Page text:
the prescribed courses of the first
two years of the required work lead-
ing to a degree.
Instruction is given for the most
part by members of the faculty of
the School, but a few courses will
be given by men of recognized ability
from other law schools.
: A

Softest, Daintiest
Sitinmer Foundation!
You can be cool and comfort-
able - yet perfectly groomed
during the hottest day! It's
easy with a Shadow Garment!
They're made of fine voile or
net or mesh - and they lare as
cool as a cucumber, yet as
strong as a far heavier bro-
cade or coutil.
This one is well boned, has a
special pad for abdominal con-
trol. The lace bust rounds the
bust into a youthful line.

Thursdays and from

8:30-9:30 p.m. Tuesdays. . .. If the demand justifies
it, the Intramural pool may be open for mixed swim-
ming during the week later on....'Also the department
has planned a mixed picnic swim for later in the sea-
son. . . . So you won't have to waste your time longing
for "ye olde swimming pool" as the thermometer
reaches new heights. . . . And tank suits can be
rented at the Union, if you've left your suit at home....
Dr. Margaret Bell, the director of physical edu-
cation for women and the head medical adviser for
women at the University Health Service, has a word

YOU'LL WANT a whole wardrobe of gala, inexpensive
cotton frocks to be happy in summer school!
WeV knoiw - for we've been filling the needs of
Michigan coeds for over fourteen years! So we're
ready with the freshest collection in many
a moon! Dirndls, shirtwaisters, two-piecers, peasant
styles! Linens, voiles, hopsacking, pique, sharkskin,
gingham, dotted swiss, shantung, lace, novelty

to say 'about renting equipment. . . . To quote her, "Contrary to custom,
this department, for a small rental of 25 cents a season, provides archery,
badminton, golf, swimming and tennis equipment. Naturally, this equip-
ment is limited, xd will be rented to the first applicants who present
themselves".. In other words, it's "first come, first served," if you want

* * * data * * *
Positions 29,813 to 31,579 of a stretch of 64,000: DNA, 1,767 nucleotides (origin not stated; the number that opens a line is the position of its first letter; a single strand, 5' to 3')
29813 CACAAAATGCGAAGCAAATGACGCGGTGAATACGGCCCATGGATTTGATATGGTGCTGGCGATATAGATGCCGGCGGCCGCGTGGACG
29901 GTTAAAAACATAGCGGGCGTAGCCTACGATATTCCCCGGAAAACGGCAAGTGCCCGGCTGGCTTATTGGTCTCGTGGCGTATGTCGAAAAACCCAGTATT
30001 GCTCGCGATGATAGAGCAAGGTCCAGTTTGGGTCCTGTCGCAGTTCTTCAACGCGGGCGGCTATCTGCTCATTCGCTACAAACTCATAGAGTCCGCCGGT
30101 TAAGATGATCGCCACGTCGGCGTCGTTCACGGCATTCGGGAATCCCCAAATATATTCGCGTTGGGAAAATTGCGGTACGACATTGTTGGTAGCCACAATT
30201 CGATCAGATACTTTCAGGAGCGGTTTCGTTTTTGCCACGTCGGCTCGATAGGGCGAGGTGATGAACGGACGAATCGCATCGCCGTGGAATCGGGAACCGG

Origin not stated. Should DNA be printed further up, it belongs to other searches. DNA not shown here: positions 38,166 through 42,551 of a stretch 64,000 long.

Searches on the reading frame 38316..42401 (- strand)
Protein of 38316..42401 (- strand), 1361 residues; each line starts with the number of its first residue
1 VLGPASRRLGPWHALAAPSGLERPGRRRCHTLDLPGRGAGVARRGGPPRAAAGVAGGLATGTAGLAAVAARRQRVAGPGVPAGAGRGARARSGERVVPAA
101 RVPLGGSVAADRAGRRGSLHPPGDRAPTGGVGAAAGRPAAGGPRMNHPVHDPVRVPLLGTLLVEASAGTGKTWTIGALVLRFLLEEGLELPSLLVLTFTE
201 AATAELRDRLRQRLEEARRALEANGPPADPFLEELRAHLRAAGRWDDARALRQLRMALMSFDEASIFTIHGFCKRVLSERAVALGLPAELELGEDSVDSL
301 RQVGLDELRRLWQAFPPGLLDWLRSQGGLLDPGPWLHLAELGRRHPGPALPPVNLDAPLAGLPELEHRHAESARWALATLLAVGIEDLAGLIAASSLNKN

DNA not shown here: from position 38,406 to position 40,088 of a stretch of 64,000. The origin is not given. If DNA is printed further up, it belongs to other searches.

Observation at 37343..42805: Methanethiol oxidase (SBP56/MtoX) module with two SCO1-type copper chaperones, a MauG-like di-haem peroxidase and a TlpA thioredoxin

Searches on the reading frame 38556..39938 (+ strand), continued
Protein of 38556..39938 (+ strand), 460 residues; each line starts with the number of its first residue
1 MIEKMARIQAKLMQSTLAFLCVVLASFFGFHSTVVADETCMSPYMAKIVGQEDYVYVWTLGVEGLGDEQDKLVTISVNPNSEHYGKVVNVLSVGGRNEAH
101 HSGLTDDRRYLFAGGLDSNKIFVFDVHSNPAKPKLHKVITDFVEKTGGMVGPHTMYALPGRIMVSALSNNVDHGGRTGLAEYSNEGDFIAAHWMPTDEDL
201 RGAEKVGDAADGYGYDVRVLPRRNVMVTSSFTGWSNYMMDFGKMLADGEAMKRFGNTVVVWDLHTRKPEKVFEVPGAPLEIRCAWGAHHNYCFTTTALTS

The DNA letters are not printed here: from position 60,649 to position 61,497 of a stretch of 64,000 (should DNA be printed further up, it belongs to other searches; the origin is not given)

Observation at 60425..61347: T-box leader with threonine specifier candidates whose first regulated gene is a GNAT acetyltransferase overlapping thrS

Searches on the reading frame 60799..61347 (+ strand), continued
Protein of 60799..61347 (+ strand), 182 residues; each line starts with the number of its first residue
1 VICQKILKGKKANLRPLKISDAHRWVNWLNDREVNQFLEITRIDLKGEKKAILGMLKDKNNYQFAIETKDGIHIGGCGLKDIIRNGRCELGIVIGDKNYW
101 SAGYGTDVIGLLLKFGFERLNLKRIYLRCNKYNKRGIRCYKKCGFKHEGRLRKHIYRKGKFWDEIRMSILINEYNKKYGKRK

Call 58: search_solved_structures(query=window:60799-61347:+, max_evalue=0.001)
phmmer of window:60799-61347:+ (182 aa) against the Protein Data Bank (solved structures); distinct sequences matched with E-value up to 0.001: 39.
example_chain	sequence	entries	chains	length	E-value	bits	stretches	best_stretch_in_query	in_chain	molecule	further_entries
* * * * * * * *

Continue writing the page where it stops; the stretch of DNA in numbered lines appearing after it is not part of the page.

to rent equipment, : the sooner you finish registering, the better your
chance of getting what you want. .. .
"The Who and Where".,...
Besides Dr. Bell, the staff of the department will include Dr. Mabel
Rugen, who is also with the division of Hygiene and Public Health as
well, Miss Dorothy Beise, Miss Marie Hartwig and two visiting instruc-
tors. . . . They are Miss Barbara Crowe, director of women's sports at the
University oY Vermont, who will teach archery and swimming, Miss Helen
Ellis, who will teach dance here after teaching it for three years at Purdue
and who has just finished a year of study with Henya
Holme in New York City, and Miss Helen McLane, a 1937
Michigan graduate, who will teach swimming here after
teaching for the year in Kalamazoo. .. .
If you don't want to go out for any organized activi-
ties, there are a lot of facilities open for you any time
you wish to use them. . . . First, there are 12 clay and
four cement tennis courts over at Palmer Field, an archery
range and a meticulously kept putting green, as well as a
driving field. . . . Besides this, there's the Women's Ath-
letic Building, right next to Palmer Field (they're both at the junction of
North University and Forest) where most of the equipment is kept.
It also has an archery range, bowling alleys and golf cages for those who
prefer indoor sports. . . . Oh yes, and there's a nice, cool veranda for
cooling yourself off after over-exerting on Palmer Field. . . . Besides these
sports, there are always canoeing, bicycling, roller skating and hiking for
those who prefer to stay a little off "the beaten track". . . . So it's your own
fault if you go away "out of condition" at the end of the summer..

Class & individual in-
struction in all types
of dancing. Teachers'
course. Open daily dur-
ng Summer Session,
10 a.m. to 10 p.m.
Phone 9695 2nd Floor
Terrace9Garden Studio
Wuerth Theatre Bldg.




_ _t ,,

For Every Course on the Campus